Conceptual plans for Columbia's Long Reach Village Center began to emerge Thursday night at the third of four community meetings the county is hosting to garner public input for ideas on how to revitalize the area.

The four concepts, prepared by design firm Morris, Ritchie Associates, imagine different themes for the aging shopping center, including an arts village with a Main Street feel and artists' housing and another, a "foodie-focused" concept with open space for farmers' markets and urban gardens.


In recent years, Long Reach has struggled with crime and empty storefronts.

Plans to revamp the center began last year, when the Howard County Council voted to declare the village center a blight zone.

In October, the county purchased most of the property for $5 million and, in February, spent another $2.5 million to buy the former Safeway grocery store, which has sat vacant since July 2013.

A deli, liquor store and gas station remain privately owned, as do Celebration Church and the arts center run by Columbia Association.

Two of the concepts presented Thursday centered on the arts, an idea favored by former County Executive Ken Ulman. Ulman had initially conceived of the plan — controversial to some in the county — to improve Long Reach through government intervention.

Both of the arts-related concepts would put a focus on the large glass panes of the arts center, and would add galleries and shops to the retail mix.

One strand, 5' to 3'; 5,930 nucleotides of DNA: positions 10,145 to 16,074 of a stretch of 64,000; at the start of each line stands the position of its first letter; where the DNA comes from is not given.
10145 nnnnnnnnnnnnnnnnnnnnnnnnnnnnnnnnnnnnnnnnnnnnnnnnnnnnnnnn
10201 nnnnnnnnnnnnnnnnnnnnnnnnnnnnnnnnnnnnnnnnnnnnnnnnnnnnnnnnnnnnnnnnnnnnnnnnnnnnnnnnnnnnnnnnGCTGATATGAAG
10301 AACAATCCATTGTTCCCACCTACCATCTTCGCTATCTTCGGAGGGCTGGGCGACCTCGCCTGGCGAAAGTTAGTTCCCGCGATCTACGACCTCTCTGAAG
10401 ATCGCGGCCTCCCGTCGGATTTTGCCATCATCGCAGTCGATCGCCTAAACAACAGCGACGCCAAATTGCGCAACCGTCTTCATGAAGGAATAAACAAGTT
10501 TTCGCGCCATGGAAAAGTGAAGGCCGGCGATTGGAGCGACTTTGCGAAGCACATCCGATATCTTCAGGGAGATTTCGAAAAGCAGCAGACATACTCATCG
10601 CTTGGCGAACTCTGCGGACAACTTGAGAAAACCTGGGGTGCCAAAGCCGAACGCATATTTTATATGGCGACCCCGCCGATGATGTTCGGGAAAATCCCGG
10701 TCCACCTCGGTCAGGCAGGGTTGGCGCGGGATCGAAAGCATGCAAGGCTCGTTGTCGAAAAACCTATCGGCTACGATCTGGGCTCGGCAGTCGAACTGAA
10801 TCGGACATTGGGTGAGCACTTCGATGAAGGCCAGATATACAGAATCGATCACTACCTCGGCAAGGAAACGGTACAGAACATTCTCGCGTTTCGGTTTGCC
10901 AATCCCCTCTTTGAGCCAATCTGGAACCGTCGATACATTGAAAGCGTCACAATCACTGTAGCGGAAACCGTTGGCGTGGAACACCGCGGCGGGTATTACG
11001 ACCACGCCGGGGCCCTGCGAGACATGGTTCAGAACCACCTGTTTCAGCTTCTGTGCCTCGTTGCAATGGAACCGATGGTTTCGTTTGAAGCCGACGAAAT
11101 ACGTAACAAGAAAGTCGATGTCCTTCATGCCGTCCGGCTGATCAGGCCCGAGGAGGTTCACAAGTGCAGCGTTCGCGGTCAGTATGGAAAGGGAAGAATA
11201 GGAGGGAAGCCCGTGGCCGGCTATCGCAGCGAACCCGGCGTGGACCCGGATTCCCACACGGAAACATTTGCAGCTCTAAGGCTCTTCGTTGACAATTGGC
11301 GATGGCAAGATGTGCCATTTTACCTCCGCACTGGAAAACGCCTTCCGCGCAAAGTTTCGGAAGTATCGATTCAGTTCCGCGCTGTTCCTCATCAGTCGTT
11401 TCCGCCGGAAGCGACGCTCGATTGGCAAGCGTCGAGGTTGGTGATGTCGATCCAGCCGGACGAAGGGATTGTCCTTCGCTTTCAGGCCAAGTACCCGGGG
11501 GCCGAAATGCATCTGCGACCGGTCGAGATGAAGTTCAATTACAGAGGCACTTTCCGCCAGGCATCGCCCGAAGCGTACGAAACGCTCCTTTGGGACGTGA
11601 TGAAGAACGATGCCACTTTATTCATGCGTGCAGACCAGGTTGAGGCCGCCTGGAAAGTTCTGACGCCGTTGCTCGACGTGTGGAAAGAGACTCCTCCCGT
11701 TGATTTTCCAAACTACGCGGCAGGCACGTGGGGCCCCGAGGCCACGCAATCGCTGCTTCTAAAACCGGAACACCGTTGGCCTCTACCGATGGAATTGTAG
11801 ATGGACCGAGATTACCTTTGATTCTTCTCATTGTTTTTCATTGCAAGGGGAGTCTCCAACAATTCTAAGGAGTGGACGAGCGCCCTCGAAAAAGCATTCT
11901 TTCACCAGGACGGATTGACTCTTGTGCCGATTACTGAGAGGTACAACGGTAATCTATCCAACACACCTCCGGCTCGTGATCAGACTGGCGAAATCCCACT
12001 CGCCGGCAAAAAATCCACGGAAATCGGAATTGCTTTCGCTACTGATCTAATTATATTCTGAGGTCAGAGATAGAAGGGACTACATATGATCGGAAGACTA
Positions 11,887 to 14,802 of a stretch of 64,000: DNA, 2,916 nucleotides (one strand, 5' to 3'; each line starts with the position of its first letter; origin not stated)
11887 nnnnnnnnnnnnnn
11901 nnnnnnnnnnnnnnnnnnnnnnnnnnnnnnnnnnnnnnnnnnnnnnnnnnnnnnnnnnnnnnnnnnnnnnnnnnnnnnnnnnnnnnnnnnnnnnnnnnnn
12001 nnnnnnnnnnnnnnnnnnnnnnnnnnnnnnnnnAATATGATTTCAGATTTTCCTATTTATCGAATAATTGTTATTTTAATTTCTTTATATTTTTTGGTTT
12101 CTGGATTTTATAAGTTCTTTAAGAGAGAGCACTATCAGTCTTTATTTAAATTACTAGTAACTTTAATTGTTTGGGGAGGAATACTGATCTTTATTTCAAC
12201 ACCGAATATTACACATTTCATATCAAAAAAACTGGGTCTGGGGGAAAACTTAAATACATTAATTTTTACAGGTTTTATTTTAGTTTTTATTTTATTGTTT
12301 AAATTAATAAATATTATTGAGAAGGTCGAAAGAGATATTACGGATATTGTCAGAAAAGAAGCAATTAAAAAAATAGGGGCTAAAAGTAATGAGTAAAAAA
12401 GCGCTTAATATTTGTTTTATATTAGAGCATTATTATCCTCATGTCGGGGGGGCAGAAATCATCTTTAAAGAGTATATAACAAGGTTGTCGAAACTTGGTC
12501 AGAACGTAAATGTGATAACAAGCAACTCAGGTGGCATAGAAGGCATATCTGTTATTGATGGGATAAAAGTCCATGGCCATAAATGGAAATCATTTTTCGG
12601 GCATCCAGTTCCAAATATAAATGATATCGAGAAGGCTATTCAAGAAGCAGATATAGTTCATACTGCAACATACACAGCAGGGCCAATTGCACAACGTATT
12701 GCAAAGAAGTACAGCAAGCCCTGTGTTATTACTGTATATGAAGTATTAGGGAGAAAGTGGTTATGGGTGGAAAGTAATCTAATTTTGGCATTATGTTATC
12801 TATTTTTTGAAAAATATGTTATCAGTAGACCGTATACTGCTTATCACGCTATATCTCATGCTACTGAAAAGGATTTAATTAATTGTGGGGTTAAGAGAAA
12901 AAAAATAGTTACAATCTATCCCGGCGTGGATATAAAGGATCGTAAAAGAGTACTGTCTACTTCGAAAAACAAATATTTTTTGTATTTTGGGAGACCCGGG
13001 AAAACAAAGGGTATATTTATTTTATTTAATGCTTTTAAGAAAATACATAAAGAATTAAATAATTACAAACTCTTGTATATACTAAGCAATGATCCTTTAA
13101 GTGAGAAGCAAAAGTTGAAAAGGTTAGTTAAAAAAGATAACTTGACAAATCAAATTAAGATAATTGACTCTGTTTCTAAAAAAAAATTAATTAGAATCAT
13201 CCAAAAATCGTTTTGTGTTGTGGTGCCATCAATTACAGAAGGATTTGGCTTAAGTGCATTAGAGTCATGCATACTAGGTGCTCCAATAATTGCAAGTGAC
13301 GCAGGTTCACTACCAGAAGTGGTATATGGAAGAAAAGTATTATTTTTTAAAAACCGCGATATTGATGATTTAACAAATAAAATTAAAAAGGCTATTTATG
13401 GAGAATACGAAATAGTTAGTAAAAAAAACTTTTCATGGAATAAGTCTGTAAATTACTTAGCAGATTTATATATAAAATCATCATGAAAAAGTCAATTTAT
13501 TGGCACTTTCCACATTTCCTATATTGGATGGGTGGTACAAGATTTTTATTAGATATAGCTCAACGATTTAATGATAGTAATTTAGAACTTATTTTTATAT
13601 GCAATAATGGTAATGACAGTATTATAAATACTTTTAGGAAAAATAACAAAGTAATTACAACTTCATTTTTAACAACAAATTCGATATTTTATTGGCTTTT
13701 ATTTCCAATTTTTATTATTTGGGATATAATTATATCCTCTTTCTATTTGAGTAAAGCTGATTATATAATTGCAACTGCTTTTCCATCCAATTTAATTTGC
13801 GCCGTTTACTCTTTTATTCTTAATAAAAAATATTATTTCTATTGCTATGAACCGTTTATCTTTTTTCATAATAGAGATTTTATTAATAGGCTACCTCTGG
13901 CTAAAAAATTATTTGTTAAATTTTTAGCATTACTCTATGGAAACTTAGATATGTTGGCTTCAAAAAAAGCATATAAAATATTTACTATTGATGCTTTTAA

Some ideas include converting the Safeway building into performing arts facilities – such as a black box stage. A separate concept calls for building a second arts center to anchor the other side of the property.

A third concept focused on food, with farm-to-table restaurants and room for farmers' markets.

The fourth proposal centers on health and wellness, including possibilities for doctors' offices, space for outdoor yoga and pilates, a corner pharmacy and a senior housing component.

Mark Thompson, the county's director of downtown redevelopment, stressed at the meeting that the concepts are "not set in stone." The proposals unveiled Thursday came about in part from comments from two previous sessions; this event was held to gather additional feedback.

Thompson said county officials and the architects would take the summer to review citizens' comments before coming back for a fourth public session, scheduled for 7 p.m. Sept. 17 at the Stonehouse in the Village Center. At that meeting, final concept plans will be presented to the community, and officials expect to conclude the community engagement process in October.

Details about the entire Long Reach Village Center redevelopment plan are available at howardcountymd.gov/longreach.